Malware authors have demonstrated a great inventiveness using any kind of platform and technique to control their malicious code. Security experts have detected botnet controlled via Gmail drafts, Evernote or any other platform that could allow attackers to hide malicious traffic.
Last discovery is the use of the Pastebin platform, the popular copy and paste website ‘Pastebin‘, to control their malware and spread malicious backdoor code. At the moment, it is still unclear how widespread this malicious backdoor is, but the researchers suspect that it could be significant.
A blog post published by Sucuri firm details how hackers exploit a vulnerability in older versions of the popular RevSlider WordPress plugin to spread a new backdoor variant that relies on the Pastebin.com service for hosting malicious files.
“It’s more or less a typical backdoor. It downloads malicious code from a remote server and saves it in a file on a compromised site, making it available for execution. What makes this backdoor interesting is the choice of the remote server. It’s not being hosted on a hackers’ own site, not even a compromised site — now it’s Pastebin.com — the most popular web application for sharing code snippets.” wrote Denis Sinegubko, senior malware researcher at Sucuri.
The attackers scan websites searching for the vulnerable RevSlider plugin, once discovered they exploit a second vulnerability in Revslider in order to upload a malicious backdoor to the website.
“Technically, the criminals used Pastebin for what it was built for – to share code snippets,” Sinegubko wrote in a blog post. “The only catch is that the code is malicious, and it is used in illegal activity (hacking) directly off of the Pastebin website.”
Experts at Sucuri discovered a stub of code used to inject the content of a Base64-encoded $temp variable into a WordPress core wp-links-opml.php file. Researchers discovered that a piece of code is being downloaded from Pastebin.com, saved to a file and immediately executed.
The code relies on the parameter, wp_nonce_once, that hides the Pastebin URL of the page hosting the malicious code. The backdoor is practically able to download and execute any code snippet hosted on the Pastebin website just by passing a request through that wp-links-opml.php file.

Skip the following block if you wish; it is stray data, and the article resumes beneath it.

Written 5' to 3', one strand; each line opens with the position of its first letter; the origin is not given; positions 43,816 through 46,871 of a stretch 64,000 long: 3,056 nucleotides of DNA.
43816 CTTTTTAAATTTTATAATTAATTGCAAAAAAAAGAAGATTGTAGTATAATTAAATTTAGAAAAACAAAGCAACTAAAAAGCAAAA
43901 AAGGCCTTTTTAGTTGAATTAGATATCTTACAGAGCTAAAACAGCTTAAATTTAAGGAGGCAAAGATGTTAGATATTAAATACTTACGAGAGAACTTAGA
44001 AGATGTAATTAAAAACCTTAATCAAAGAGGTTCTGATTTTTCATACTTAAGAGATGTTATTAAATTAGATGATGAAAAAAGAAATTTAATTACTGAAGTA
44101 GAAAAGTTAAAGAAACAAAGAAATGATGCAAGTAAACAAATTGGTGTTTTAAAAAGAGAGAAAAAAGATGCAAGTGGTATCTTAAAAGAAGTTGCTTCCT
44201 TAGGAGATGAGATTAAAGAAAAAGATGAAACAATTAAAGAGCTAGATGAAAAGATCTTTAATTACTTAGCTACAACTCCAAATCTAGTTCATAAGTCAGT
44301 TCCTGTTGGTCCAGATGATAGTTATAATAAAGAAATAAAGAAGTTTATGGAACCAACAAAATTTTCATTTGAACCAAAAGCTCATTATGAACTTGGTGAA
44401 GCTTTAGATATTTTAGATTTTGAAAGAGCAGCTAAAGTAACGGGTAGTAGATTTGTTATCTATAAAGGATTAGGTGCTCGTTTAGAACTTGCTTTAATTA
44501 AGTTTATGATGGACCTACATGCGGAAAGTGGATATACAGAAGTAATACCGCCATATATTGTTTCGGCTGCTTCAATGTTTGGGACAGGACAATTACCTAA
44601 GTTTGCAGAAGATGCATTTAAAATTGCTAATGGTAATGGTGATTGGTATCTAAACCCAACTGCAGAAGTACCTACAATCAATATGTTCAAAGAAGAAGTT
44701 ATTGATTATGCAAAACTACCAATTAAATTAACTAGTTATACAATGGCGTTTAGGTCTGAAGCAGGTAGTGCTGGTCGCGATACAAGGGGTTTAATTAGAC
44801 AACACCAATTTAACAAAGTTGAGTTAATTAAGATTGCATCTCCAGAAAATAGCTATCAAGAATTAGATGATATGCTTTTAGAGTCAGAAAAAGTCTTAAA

“The use of the wp_nonce_once parameter hides the URL of malicious pastes (which makes it difficult to block) and at the same time adds flexibility to the backdoor — now it can download and execute any Pastebin.com snippet — even those that don’t exist at the time of injection — you just need to pass their ID’s in the request to wp-links-opml.php.”
Denis Sinegubko also refers the availability online for the an encoder, dubbed PHP Encryptor by Yogyakarta Black Hat or by FathurFreakz, which was designed by Indonesian hackers to work with Pastebin.com. The encoder is able to generate a paste of any PHP code directly on Pastebin.com and then specify the URL of the code in the encryptor, the result is a an obfuscated code deployed on the popular website.any PHP code directly on Pastebin.com and then specify the URL of the code in the encryptor, the result is a an obfuscated code deployed on the popular website.
The discovery made by the experts at Sucuri demonstrates that hackers are opting for a massive use of Pastebin in live attacks and it is an alarm bell for website administrators that need to maintain updated their own CMS to prevent the exploitation of flaws in the plugins opening the doors to cybercriminals
“This time we see relatively massive use of Pastebin in live attacks, which is quite new to us. This also suggests that we, security researchers, should be more careful when sharing malicious code we find in public pastes – it is easy for hackers to reuse them directly from Pastebin.com. It would be a good idea, before sharing, to make some obvious modification to the code that would prevent its execution when downloaded in a raw format.” states the post
A few weeks ago, Sucuri discovered a new type of strain of malware, dubbed SoakSoak, that targeted WordPress platforms compromising more than 100,000 websites worldwide and still counting. In response, Google blacklisted over 11,000 domains because they were used to serve malware that has been brought by SoakSoak.ru, for this reason the malicious campaign has been dubbed the ‘SoakSoak Malware’ epidemic.
(Security Affairs – Pastebin, malware)